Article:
CINCINNATI -- The number of Airbnb listings in the Cincinnati market continues to climb, according to numbers provided by Airbnb.
As of June 2017, there were 780 listings in the Cincinnati market, an 8 percent increase from the 720 listings in January. The number of listings has grown more or less steadily over the past two years, according to Airbnb.
According to Airbnb, the number of listings jumped from 240 in June 2015 to 350 in July 2015, and then to 420 in August 2015. But the listings didn’t decrease after that, but instead continued to grow at a slower pace.
However, Ben Breit, a spokesman for Airbnb, disputes the numbers provided by Airdna, which he said is not affiliated with Airbnb. He said he would provide correct numbers next week.
Jonathan Guillen, who uses Airbnb to rent out the lower floor of his home in North Avondale, said it's booked almost every day during the summer, and about one-third of the month the rest of the year.
Airdna's Abigail Long said that Airdna's figures have an eight percent margin of error.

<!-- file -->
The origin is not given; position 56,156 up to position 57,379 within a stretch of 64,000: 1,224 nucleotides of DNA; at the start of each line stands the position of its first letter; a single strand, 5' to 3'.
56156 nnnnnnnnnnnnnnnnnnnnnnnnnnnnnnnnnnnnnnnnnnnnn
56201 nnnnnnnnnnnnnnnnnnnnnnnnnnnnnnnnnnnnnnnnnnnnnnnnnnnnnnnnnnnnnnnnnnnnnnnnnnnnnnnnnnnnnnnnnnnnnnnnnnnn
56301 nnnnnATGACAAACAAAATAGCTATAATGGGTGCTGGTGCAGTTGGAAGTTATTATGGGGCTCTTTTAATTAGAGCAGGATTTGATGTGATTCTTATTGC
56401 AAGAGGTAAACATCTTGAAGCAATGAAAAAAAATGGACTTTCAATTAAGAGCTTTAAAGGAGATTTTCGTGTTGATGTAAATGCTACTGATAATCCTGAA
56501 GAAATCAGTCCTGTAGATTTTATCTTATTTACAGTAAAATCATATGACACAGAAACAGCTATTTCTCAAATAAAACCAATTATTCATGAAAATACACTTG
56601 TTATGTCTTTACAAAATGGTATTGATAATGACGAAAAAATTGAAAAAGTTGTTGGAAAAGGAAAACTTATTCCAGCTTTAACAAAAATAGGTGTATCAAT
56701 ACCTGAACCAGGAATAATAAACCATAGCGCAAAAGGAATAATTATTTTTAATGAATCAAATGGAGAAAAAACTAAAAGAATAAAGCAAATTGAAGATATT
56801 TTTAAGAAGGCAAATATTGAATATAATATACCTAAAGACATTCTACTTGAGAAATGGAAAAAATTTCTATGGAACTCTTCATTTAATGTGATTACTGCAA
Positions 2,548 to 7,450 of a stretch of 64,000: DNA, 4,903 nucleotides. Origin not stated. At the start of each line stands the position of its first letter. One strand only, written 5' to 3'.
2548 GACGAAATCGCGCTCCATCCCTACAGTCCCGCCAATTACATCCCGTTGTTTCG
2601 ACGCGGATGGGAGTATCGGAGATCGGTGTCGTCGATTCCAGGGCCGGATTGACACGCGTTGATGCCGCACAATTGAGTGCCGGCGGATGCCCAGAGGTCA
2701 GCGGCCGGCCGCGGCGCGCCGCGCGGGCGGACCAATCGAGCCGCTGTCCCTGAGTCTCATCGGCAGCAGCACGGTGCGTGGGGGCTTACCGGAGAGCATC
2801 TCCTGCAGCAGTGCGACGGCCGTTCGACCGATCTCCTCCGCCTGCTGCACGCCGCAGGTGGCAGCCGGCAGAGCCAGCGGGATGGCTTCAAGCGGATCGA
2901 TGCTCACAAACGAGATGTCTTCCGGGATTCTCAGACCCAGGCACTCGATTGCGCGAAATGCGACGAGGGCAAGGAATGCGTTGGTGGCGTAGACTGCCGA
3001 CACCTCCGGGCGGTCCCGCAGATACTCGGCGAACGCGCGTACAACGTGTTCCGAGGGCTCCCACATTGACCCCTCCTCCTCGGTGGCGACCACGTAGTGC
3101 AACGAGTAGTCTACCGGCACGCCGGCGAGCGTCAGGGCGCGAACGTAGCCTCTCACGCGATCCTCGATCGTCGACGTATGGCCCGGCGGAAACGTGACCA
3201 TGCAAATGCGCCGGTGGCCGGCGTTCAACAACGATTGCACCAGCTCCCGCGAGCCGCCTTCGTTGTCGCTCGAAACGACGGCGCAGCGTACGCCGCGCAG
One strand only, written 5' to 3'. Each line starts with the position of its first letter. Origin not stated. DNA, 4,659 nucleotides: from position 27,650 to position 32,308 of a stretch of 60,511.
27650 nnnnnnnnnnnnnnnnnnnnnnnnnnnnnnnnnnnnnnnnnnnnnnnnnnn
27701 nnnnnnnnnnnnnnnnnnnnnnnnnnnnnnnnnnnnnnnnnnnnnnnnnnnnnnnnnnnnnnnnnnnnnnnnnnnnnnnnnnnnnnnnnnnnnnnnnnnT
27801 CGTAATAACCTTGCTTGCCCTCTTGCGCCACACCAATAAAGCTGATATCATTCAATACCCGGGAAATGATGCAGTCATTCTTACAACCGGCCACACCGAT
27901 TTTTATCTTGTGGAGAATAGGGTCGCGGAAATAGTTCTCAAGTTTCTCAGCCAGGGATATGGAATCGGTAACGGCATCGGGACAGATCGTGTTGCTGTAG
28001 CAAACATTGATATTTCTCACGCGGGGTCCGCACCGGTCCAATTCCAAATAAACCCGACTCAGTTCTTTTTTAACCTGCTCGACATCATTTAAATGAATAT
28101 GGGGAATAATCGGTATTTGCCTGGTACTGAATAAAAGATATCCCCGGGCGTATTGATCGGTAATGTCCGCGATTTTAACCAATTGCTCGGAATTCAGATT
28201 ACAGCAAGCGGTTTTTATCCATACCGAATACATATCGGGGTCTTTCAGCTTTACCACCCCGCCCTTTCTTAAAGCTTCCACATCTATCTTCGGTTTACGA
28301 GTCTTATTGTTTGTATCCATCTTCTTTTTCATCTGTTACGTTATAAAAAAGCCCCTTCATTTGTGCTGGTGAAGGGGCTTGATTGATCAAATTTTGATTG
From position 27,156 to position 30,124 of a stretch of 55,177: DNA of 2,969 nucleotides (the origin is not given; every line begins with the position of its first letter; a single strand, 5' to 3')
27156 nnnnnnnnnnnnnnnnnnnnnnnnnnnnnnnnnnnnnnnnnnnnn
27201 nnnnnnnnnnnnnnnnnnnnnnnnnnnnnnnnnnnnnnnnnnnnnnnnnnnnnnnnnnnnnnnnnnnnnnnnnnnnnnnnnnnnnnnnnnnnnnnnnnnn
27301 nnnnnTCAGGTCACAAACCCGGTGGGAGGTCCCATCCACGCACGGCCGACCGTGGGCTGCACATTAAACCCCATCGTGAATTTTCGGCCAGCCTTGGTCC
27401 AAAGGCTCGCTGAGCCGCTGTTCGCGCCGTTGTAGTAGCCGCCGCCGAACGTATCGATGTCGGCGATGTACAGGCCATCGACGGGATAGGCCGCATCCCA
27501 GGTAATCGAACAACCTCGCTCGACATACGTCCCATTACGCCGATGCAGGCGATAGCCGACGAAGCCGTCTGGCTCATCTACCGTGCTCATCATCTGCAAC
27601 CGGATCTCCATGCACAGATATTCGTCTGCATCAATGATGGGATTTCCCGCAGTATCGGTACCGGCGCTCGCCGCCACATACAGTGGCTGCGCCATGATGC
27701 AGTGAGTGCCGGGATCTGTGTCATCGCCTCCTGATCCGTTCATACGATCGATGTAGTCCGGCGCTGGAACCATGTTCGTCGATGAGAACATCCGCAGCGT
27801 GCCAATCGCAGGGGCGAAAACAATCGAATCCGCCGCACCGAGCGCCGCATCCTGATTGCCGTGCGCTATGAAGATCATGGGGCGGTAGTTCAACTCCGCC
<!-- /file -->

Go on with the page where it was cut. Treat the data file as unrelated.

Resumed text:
He's been an Airbnb host for about 2 1/2 years, and said it's been a way for him to meet a lot of great new people.
Initially, he figured that Cincinnati, not being a great tourist city, would limit his guests to maybe two weekends out of the month. But he's found that there are many reasons why people would visit the city.
He charges $66-$68 per day for 1-4 people. He doesn't charge a cleaning fee.
Prices to rent an entire home locally are higher. According to Airdna, the average daily rate for renting entire properties listed in the Cincinnati market was $128.58 in April. It was $115.09 in April 2015 and $131.14 in April 2016. Those rates include cleaning fees.
Over the past few years, the rate has spiked at the peak of the summer months. In July 2015 it was $161.64 and in July 2016 it was $174.81, the highest it's ever been.
There's not much demand in winter, though. The average rate fell to just less than $100 in February and March of 2015, and to $109.11 in January 2016 and $114.01 in February 2017.
Cincinnati hosts get pretty good ratings from their customers, with an average of 4.78 on a scale where 5 is the best. That's slightly better than Columbus and Cleveland, but not quite as good as our southern neighbors in Louisville, Lexington and Nashville.
At this point, the number of Airbnb places available for rent is dwarfed by the number of hotel/motel rooms in the Cincinnati market. According to the Cincinnati USA Convention and Visitors Bureau, 28,811 of such rooms were available in 2016, with an occupancy rate of nearly 65 percent.
"Airbnb is obviously a factor in many areas, and does appeal to certain segments in the travel market, but it hasn't quite reached critical mass here," said the Bureau's chief operating officer, Michael Laatsch.